In Workforce’s Spring 2012 Globoforce Mood Tracker, they  examined patterns of worker recognition, and then analyzed workers’ attitudes toward and responses to that recognition, (or lack thereof). From the 653 respondents, the following five findings were clear:

  1. Employee recognition is moving to center stage. More companies are using recognition, more employees are being recognized, and more employees are factoring recognition programs into how they measure job satisfaction.
  2. Frequent recognition and employee satisfaction go hand-in-hand. Regular recognition correlates with satisfaction, feeling appreciated, and feeling more effectively recognized by management. People who are recognized are much more likely to love their jobs.
  3. Failure to recognize may result in higher turnover. Employees are more likely to jump ship for a job at a company that recognizes their employees, and many of them have done so. Recognized employees are much more likely to stick around.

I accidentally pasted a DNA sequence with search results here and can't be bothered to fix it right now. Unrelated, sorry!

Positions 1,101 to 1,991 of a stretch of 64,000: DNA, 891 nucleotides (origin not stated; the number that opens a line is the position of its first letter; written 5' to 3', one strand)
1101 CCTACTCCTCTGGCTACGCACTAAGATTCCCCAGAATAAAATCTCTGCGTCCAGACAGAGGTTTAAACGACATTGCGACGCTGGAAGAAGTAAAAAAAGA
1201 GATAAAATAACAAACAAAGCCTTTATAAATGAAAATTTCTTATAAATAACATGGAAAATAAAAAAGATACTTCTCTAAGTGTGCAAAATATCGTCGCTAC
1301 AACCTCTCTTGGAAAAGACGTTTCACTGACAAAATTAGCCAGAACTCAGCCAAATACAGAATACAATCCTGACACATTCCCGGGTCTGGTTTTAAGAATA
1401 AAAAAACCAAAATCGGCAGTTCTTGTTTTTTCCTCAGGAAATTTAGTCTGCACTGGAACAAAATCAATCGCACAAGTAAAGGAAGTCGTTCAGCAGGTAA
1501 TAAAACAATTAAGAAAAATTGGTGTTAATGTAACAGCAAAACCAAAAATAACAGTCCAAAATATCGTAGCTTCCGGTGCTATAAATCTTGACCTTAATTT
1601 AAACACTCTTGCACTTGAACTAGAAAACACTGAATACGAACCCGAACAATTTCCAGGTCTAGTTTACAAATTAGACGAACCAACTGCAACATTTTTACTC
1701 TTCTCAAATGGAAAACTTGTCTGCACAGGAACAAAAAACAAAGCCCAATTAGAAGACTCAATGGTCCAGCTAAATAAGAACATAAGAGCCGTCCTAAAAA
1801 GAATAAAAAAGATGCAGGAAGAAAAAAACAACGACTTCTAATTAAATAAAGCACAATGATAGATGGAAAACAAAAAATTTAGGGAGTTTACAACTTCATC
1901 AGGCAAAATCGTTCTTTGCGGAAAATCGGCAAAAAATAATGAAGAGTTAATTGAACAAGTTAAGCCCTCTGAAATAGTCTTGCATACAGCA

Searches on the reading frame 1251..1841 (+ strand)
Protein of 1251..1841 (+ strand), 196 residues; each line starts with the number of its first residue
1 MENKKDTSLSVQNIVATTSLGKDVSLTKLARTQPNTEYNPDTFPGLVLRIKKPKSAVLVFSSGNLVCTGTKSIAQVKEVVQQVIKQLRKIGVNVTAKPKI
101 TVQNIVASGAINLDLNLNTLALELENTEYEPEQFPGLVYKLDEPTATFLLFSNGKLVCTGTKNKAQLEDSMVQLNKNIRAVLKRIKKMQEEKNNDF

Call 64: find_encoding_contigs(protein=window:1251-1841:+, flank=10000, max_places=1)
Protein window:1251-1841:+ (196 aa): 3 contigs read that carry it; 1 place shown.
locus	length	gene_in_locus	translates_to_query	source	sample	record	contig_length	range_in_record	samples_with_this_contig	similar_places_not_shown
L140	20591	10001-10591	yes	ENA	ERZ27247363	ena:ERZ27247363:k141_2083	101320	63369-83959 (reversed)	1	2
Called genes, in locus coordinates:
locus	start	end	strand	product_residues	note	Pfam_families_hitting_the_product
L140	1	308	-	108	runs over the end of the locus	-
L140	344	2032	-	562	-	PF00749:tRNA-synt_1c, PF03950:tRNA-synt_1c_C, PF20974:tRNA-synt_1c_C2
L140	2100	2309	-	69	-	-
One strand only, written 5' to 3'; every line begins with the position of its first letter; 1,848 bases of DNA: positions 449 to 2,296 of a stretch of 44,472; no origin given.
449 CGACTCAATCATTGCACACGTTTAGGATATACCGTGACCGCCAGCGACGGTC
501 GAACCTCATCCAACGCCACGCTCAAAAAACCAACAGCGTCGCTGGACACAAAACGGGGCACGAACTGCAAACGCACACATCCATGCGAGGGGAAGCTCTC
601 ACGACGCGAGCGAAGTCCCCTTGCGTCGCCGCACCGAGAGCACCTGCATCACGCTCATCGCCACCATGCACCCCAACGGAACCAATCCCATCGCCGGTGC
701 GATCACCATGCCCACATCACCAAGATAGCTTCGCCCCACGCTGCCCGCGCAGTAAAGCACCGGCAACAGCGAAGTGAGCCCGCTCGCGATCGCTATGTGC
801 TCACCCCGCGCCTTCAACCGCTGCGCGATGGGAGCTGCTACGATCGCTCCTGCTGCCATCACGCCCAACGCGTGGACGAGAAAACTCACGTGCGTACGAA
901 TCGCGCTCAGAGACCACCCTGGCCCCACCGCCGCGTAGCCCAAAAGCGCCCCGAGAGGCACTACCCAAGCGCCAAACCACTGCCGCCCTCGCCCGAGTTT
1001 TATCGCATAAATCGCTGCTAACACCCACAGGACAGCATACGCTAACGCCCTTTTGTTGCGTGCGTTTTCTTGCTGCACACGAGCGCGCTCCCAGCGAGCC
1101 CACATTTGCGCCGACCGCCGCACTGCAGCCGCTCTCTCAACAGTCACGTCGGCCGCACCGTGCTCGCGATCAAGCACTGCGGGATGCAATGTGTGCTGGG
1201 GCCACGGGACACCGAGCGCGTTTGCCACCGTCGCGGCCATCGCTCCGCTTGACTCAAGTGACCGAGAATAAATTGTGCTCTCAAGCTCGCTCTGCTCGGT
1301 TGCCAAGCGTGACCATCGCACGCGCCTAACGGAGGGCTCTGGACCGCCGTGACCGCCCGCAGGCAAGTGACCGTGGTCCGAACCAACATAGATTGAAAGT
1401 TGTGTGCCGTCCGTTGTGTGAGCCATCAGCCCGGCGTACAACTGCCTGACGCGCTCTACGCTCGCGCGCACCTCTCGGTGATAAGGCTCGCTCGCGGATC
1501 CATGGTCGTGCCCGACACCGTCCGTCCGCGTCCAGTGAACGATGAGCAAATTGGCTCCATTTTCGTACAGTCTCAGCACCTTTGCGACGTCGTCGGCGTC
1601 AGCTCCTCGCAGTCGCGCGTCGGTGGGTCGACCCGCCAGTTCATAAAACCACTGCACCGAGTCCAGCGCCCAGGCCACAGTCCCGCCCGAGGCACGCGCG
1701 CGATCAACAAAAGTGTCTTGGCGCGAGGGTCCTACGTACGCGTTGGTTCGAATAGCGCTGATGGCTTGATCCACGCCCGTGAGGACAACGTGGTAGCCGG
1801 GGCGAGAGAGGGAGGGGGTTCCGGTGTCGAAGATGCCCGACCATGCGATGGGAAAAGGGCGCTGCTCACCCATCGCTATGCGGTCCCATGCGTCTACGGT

4. Appreciation=Motivation. Recognition provides motivation and employees say that more recognition and appreciation would motivate them to work harder.
  5. Culture matters. More employees value a strong, positive company culture. Where almost half of company cultures currently fall short, recognition represents an opportunity to reverse that trend.

Experience how Tufts University recognizes and rewards employees:

See how Southwest Airlines uses recognition to distinguish its culture and attract and retain talent:

Article Source: Workforce Mood Tracker, Spring 2012 Report, The Growing Influence of Employee Recognition